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- Journal Article 1
- Book/Report 1
- Legislation/Regulation 8
- Newspaper/Magazine Article 2
- Toolkit 2
- Web Resource 1
- Award 1
- Press Release/Announcement 1
- Communication Improvement 1
- Culture of Safety 2
- Education and Training 1
- Error Reporting and Analysis 8
- Legal and Policy Approaches
- Quality Improvement Strategies 2
- Technologic Approaches 2
Search results for "State Governments and Agencies"
- State Governments and Agencies
Tools/Toolkit > Multi-use Website
Portland, ME: National Academy for State Health Policy.
This online toolkit provides sample documents, policies, and Web site links related to the 27 states that have implemented adverse event reporting initiatives.
Graham J. Chicago Tribune. August 21, 2007;Metro section:1.
This article discusses a new Illinois state law that requires hospitals to screen all intensive care patients for methicillin-resistant Staphylococcus aureus (MRSA) infections and to isolate infected patients.
Legislation/Regulation > Pennsylvania Legislation
General Assembly of Pennsylvania. SB968 (2007).
This bill requires that Pennsylvania hospitals and nursing homes implement an internal infection control plan and report hospital-acquired infections.
Legislation/Regulation > New Jersey Legislation
New Jersey Legislature. A4327 (2007).
This bill amends a previous law by requiring that serious preventable adverse events be reported to the New Jersey Department of Health and Senior Services and that a list of these errors and where they occurred be publicly available.
Award > Award Recipient
Rabinowitz ABK, Clarke JR, Marella W, et al. Jt Comm J Qual Patient Saf. 2006;32:676-681.
Evanston, IL: Office of the Governor; July 13, 2006.
This news release announces the governor's plans to improve patient safety in Illinois, including the use of e-prescribing by all providers and a Division of Patient Safety within the state public health department.
Postman D. The Seattle Times. February 21, 2006:A1.
This article reports on a compromise reached by doctors and lawyers in Washington state. The proposed bill would allow physicians to apologize for mistakes without the apology being used against them in court.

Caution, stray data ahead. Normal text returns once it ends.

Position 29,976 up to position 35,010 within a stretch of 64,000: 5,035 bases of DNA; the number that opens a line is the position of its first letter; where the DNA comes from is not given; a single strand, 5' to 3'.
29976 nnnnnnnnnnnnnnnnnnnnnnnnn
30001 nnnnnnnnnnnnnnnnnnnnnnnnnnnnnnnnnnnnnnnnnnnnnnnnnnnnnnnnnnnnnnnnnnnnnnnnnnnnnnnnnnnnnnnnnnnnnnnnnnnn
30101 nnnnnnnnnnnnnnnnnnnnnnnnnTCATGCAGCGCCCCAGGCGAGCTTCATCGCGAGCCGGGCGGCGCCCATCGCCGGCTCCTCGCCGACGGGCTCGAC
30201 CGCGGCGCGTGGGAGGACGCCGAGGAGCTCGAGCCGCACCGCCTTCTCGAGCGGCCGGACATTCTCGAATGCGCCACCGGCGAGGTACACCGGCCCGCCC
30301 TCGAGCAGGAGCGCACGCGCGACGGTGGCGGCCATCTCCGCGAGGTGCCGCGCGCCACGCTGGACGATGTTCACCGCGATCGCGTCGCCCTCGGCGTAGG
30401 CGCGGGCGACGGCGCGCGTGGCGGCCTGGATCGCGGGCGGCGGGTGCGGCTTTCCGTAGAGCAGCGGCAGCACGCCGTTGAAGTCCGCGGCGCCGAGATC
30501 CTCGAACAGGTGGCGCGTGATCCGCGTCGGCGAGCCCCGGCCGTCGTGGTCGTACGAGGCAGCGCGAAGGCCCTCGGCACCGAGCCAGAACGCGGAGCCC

Rosenthal J, Booth M. Portland, ME: National Academy for State Health Policy; November 2004.
Six states have enacted legislation to support the development of state patient safety centers to address the problem of medical errors. This report examines the various models applied in these states to design, administer, and monitor the centers.
Legislation/Regulation > Congressional Testimony
Hearings before the House Insurance Committee of the Pennsylvania General Assembly. (April 22, 2004) (statement of James R. Combes, MD, senior medical advisor, HAP).
This statement introduces the Pennsylvania Patient Safety Reporting System (PA-PSRS), a statewide reporting initiative.
HB 1629 Section 18 Section 381.0271 Florida Statute; 2004.
Established the patient safety center in the state of Florida.
Minnesota State Legislature. SF 1019 (2003).
The law requiring Minnesota hospitals to report on a defined set of serious events.
Oregon State Legislature. HB 2349 (2003).
Established the patient safety center in the state of Oregon.
Chapter 177 Section 6 of the Acts of 2001, part 1, Title II, Chapter 6A Section 16E; 2001.
Established the patient safety center in the state of Massachusetts.
Hannon K. Article 29D Title 2 S2998 PHL7. New York State Bill S08127; 2000.
Established the patient safety center in the state of New York. The statute, popularly known as ''Lisa's Law'' requires the New York State Department of Health (DOH) to collect and disseminate physician-specific profiles through the DOH website.
Tools/Toolkit > Toolkit
This four-chapter report defines "health literacy" and provides strategies for states to address existing educational gaps. It outlines the existing activities of interested stakeholders and summarizes the findings of a survey conducted by the Council on State governments. The report ultimately offers supportive tools for state policy makers to clarify relevant issues in their own states.